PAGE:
"135 It is not a question of opinion but a matter of fact that CDMA is a much stronger and clearer signal."

Sorry but that's crap. Signal strength and coverage is determined by the number of base stations and the power level they transmit at. CDMA/TDMA (GSM is TDMA) simply refers to the modulation - how you carry multiple phone calls over a given bandwidth.

I took my GSM phone to New York and Miami, and got a perfect signal, as I do in Prague, Budapest, Paris, London, Munich, Beijing, Shanghai, Istanbul, the Maldives, Sri Lanka, Moscow -- even Cuba (although no roaming agreement there so couldn't use it).

Try using a CDMA phone anywhere in Europe and you'll get zero coverage. Nada.

CDMA coverage is better than GSM in the USA? Of course it is, it has been around a decade longer! The USA was simply very slow to adopt GSM. They did so recently so coverage is limited (but expanding).

Note the USA tried to force a CDMA network on Iraq to benefit American companies rather than the Iraqi people, never mind that all the surrounding countries use GSM so would have been incompatible. They lost that argument though, and in the end GSM won even there.

By anon62555 — On Jan 27, 2010

Easy. If you live in the USA and don't travel abroad, use CDMA. If you live anywhere else, or you live in the USA but travel overseas a lot, use GSM. Most of the world is GSM, very few places are CDMA. Even the USA has now adopted GSM and has both systems, with GSM coverage growing all the time.

In mobile phone technology the USA has been behind the rest of the world (note I mean later, not worse). They switched from analog to digital later, and started using SMS years after everyone else. CDMA is newer because the USA switched to digital later. Which is better? It doesn't really matter, GSM covers the world whereas CMDA doesn't and never will. Betamax was better than VHS, but VHS won.

By anon61824 — On Jan 22, 2010

Can a cdma or gsm cell company refuse to use a phone that uses cdma or gsm simply because they do not sell that brand?

By anon61394 — On Jan 19, 2010

thank you. great information given in a lucid way.

By anon61011 — On Jan 17, 2010

It is not a question of opinion but a matter of fact that CDMA is a much stronger and clearer signal. The only thing that GSM has to offer in terms of coverage over CDMA is the fact that it has been around much longer and therefore a lot of parts of the world still use it so you may not have cdma coverage worldwide.

The reason that newer networks use CDMA is simple - it is more advanced technology. This isn't a chevy vs ford vs dodge argument, like some of you want it to be. It is more like a pentium 3 PC vs a Pentium 4 pc. One is old technology ( gsm - Pentium 3 ) and one is newer faster and stronger ( cdma - pentium 4 in my analogy ).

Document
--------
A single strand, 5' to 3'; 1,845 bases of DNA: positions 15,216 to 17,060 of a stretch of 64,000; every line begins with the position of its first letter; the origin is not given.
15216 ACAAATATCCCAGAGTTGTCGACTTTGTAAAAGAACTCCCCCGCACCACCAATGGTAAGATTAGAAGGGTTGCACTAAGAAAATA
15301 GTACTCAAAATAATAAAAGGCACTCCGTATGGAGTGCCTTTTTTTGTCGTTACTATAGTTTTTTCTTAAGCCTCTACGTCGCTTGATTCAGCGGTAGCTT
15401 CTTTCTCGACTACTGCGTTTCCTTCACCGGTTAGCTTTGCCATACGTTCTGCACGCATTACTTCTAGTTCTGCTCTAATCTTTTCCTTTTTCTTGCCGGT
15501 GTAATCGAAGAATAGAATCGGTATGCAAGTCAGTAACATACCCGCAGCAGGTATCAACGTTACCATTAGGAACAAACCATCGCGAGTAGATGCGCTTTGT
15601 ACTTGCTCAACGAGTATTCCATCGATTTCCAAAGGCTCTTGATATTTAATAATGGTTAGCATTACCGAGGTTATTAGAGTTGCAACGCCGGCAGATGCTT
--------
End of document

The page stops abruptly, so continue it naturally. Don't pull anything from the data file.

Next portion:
I sell both gsm and cdma services for a living - Stick to GSM if you need coverage worldwide (albeit crappy coverage ) but in the USA cdma is where it is at.

By anon59787 — On Jan 10, 2010

Does anyone really care whether their phone is GSM / CDMA / WCDMA / 4G ?

To give this some perspective, coverage in your given area is the most important criterium.

If you are stuck with CMDA / GSM and there is no coverage the phone is about as much use as a chocolate teapot.

GSM's world-wide take-up is a result of consumer need and not technical superiority. GSM is a standard of its time (the late '80's / early '90's) and was truly abysmal when launched in the UK in the early '90's. Over time the hardware and software has improved enormously. Any technology takes time to mature.

GSM was implemented to provide International (i.e. world) coverage and is essentially a voice medium with data (i.e.SMS) add-ons. Within Europe this was greeted with open arms, as, previously, different countries had adopted incompatible technologies. The older analog networks were phased out in due course.

Some countries (particularly the US) opted to remain analog until they could evolve their own digital service, which due to later implementation would have better capabilities.

As the internet has risen and the need for fast mobile data rates has evolved (while still needing voice comms) GSM has transitioned into 3G (and eventually 4G). No doubt these technologies will become obsolete, but this misses the point.

GSM will still be the preferred standard for world travellers and is enhanced by 3G. On a local basis it doesn't matter what technology you have as long as you can make/receive phone calls.

By anon59118 — On Jan 06, 2010

In Arizona, if you travel outside any city, you lose GSM coverage. While CDMA covers the whole state. To verify this, bring up coverage maps for AT&T and Verizon.

Unless you are a city dweller and never leave your cave, CDMA is the only reliable solution.

To the person boasting about iPhone coverage: you didn't travel in Arizona! iPhone is usable in metro areas only. Head into the burbs and you have a brick.

By anon59050 — On Jan 05, 2010

I have an AT&T Motorola RAZR VR3. I want to take it to Metro PSC so they can put their network to my phone. Is this possible for them to do this?

By anon58050 — On Dec 29, 2009